Mike Resnick and Barry N. Malzberg, The Business of $cience Fiction: Two Insiders Discuss Writing and Publishing

This review was written by Faith J. Cormier.

The Business of $cience Fiction: Two Insiders Discuss Writing and Publishing is a collection of essays from “The Resnick/Malzberg Dialogues,” a regular feature of the SFWA Bulletin. (The SFWA is the Science Fiction and Fantasy Writers of America.) It’s another excellent example of WYSIWYG in the area of titles, because this is exactly what you get, a discussion of the business of writing and publishing science fiction by two experts in the field, for other authors and would-be authors.

Mike Resnick has, according to Locus’ list, won more awards for short fiction than any other science fiction writer, living or dead. He has been a published writer since the age of 15, writing prolifically in the “adult” and science fiction fields. He has also edited numerous anthologies.

Barry N. Malzberg is also a prolific writer of both novels and short stories. He has written in a number of areas besides science fiction, notably crime fiction. He worked for the Scott Meredith Literary Agency for many years.

Resnick and Malzberg have a lot in common, including their long, prolific careers and experience in multiple genres. They are also nearly the same age. At the same time, they manage to have very different opinions about most things. It’s almost as good as a familiar comedy routine. Resnick says something positive, or at least hopeful, and Malzberg points out the holes in his argument and the ways in which his own experience is the opposite of Resnick’s. I don’t know what the reason is for that. Perhaps one is a half-full kind of guy and the other a half-empty type. Perhaps working for a literary agency sours a person. Perhaps once you’ve made a living writing soft-core porn almost anything looks better. It could even be a literary device in which they deliberately take opposing positions no matter what their actual opinions are, but that sounds like cheating to me.

The 26 articles in this volume are divided into three sections: “Writing and Selling,” which is mainly about markets, “The Business,” which is mainly about professionalism, and “The Field,” which is mainly about recent changes in the science fiction publishing. (I’m oversimplifying here, but not much, and there’s lots of solid material about each of these subjects.)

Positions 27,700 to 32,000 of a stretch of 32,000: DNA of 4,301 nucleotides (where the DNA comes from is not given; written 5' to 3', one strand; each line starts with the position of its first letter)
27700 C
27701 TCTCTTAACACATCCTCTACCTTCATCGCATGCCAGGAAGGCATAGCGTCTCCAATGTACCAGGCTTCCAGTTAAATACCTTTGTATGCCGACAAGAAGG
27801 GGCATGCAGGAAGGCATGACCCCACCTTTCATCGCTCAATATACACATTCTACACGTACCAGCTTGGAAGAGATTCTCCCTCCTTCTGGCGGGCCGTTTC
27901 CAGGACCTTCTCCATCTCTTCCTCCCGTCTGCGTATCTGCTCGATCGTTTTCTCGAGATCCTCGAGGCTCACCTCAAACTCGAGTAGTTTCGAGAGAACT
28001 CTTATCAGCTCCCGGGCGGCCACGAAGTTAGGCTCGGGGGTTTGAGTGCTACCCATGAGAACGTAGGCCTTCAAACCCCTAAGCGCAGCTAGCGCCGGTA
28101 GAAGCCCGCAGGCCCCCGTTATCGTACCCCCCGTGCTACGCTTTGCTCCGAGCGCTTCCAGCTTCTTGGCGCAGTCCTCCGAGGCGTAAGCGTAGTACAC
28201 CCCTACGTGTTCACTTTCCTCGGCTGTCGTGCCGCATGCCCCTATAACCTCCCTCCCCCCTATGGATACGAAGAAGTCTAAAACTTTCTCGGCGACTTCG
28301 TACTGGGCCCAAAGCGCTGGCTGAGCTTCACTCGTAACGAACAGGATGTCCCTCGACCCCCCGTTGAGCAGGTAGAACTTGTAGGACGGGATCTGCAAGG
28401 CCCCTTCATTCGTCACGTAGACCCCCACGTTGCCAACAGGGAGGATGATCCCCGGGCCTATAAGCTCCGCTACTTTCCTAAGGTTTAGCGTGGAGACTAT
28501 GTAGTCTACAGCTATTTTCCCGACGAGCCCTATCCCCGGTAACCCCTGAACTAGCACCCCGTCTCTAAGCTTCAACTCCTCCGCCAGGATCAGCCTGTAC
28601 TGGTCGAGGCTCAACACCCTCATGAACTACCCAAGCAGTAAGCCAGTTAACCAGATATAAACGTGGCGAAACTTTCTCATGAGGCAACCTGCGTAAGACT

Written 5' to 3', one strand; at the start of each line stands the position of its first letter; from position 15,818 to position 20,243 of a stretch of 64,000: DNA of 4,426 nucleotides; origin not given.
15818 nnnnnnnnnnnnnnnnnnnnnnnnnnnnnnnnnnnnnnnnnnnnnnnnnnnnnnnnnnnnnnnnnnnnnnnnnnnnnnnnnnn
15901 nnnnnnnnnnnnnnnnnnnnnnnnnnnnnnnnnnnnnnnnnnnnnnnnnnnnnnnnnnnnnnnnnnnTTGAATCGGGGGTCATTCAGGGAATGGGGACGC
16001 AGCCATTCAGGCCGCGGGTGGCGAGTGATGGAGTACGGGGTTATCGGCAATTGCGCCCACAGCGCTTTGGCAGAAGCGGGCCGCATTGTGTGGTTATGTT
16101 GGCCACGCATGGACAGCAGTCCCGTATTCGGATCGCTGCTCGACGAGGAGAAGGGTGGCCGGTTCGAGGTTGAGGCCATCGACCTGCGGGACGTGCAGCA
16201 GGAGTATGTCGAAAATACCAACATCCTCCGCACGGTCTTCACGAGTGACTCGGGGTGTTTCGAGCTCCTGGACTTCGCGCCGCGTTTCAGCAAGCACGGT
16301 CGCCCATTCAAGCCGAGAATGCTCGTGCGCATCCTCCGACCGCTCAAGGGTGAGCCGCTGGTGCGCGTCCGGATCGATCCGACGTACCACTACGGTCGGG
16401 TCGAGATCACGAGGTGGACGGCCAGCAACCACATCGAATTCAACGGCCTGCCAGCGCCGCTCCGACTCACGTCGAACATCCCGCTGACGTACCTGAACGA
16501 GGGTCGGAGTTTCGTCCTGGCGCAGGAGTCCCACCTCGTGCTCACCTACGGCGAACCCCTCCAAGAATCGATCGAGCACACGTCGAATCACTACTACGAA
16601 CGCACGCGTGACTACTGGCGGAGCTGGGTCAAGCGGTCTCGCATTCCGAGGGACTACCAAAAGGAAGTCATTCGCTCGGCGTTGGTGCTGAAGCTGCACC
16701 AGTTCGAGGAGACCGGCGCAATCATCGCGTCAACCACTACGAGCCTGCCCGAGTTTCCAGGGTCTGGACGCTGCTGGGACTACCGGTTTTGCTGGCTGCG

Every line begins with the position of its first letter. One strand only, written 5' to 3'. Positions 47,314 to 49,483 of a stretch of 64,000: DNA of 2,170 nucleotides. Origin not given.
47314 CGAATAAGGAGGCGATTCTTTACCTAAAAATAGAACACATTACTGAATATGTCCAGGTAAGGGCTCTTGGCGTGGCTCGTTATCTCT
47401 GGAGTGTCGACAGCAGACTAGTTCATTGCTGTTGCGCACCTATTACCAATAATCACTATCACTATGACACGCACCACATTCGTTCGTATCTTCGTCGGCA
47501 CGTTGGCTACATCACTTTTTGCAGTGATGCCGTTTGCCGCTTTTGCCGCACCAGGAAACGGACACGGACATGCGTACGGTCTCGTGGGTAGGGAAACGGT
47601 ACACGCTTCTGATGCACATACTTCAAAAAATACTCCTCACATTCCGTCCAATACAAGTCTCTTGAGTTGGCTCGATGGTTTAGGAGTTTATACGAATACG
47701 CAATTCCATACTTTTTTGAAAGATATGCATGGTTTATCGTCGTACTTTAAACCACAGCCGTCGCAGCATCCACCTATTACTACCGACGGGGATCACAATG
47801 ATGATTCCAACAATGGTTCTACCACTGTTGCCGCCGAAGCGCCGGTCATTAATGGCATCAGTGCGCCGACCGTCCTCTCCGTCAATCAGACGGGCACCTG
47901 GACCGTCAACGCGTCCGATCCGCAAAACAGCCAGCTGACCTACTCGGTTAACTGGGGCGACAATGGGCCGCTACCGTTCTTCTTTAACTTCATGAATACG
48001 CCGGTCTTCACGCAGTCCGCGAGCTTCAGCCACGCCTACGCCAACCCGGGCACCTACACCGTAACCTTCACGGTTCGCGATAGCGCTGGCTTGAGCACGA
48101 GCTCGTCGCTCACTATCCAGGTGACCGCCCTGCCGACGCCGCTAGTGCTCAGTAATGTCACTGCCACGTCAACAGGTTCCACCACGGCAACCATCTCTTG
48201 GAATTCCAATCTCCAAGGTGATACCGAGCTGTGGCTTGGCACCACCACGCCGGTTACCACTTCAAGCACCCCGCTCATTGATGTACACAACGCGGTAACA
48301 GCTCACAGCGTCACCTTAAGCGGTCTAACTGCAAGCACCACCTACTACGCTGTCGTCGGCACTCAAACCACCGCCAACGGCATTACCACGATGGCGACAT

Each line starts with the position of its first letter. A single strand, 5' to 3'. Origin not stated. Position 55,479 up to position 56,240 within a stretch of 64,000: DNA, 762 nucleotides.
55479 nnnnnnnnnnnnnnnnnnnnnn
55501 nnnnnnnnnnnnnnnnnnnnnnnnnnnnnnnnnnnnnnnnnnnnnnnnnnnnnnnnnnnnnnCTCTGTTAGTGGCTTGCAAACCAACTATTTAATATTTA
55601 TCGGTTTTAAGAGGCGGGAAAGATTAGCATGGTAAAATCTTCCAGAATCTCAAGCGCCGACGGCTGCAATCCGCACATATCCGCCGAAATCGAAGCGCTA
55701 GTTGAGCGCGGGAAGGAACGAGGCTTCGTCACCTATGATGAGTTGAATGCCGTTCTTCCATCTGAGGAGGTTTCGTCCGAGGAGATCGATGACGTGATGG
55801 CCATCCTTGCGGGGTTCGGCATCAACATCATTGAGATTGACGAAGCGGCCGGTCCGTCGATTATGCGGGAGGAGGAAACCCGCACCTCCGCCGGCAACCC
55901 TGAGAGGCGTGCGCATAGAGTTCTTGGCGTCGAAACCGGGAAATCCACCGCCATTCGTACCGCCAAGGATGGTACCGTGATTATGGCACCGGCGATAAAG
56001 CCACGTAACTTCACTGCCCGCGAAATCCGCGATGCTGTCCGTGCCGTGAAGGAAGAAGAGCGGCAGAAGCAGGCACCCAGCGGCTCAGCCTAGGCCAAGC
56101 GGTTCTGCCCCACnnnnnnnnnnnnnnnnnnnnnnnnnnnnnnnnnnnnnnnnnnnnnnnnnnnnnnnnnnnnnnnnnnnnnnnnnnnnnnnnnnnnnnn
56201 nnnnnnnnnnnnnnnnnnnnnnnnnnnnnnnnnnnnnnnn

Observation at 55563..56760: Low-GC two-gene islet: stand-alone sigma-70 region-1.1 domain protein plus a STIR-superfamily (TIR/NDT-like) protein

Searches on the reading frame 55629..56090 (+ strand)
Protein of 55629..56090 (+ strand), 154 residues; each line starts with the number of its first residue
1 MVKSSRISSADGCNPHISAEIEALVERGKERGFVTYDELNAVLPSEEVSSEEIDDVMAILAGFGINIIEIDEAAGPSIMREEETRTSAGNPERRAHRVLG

Though occasionally depressing, The Business of $cience Fiction is a good introduction to publishing for someone who is ready to go to the next stage, someone who can actually put a subject and a predicate in the same sentence and now needs to figure out how to get published. I think the depressing aspects are deliberate. Both authors feel that the industry as it is now structured is exploiting “The Clueless,” as two chapters are titled, all the wannabees who haven’t the foggiest idea how to be professional writers, even though they may have the talent for it. While I’m sure there are plenty of differences among genres, most of their advice would apply to beginners in any field of writing.

One thing would really have improved The Business of $cience Fiction, though. I wish McFarland had included the original date of publication of each essay. Because they’re arranged by broad topic instead of chronologically, it’s impossible to track any evolution in the authors’ positions, or in the marketplace, over time. Did nothing happen in ten years to change either’s opinion about anything? I don’t believe that, but I can’t tell which essay represents what they think now as opposed to what they thought in 2005. A couple of the essays do mention when they were written, but most do not.

This tiny quibble aside, I recommend the book strongly.

(McFarland, 2010)

About Robert Tilendis

Robert M. Tilendis lives a deceptively quiet life. He has made money as a dishwasher, errand boy, legal librarian, arts administrator, shipping expert, free-lance writer and editor, and probably a few other things he’s tried very hard to forget about. He has also been a student of history, art, theater, psychology, ceramics, and dance. Through it all, he has been an artist and poet, just to provide a little stability in his life. Along about January of every year, he wonders why he still lives someplace as mundane as Chicago; it must be that he likes it there.

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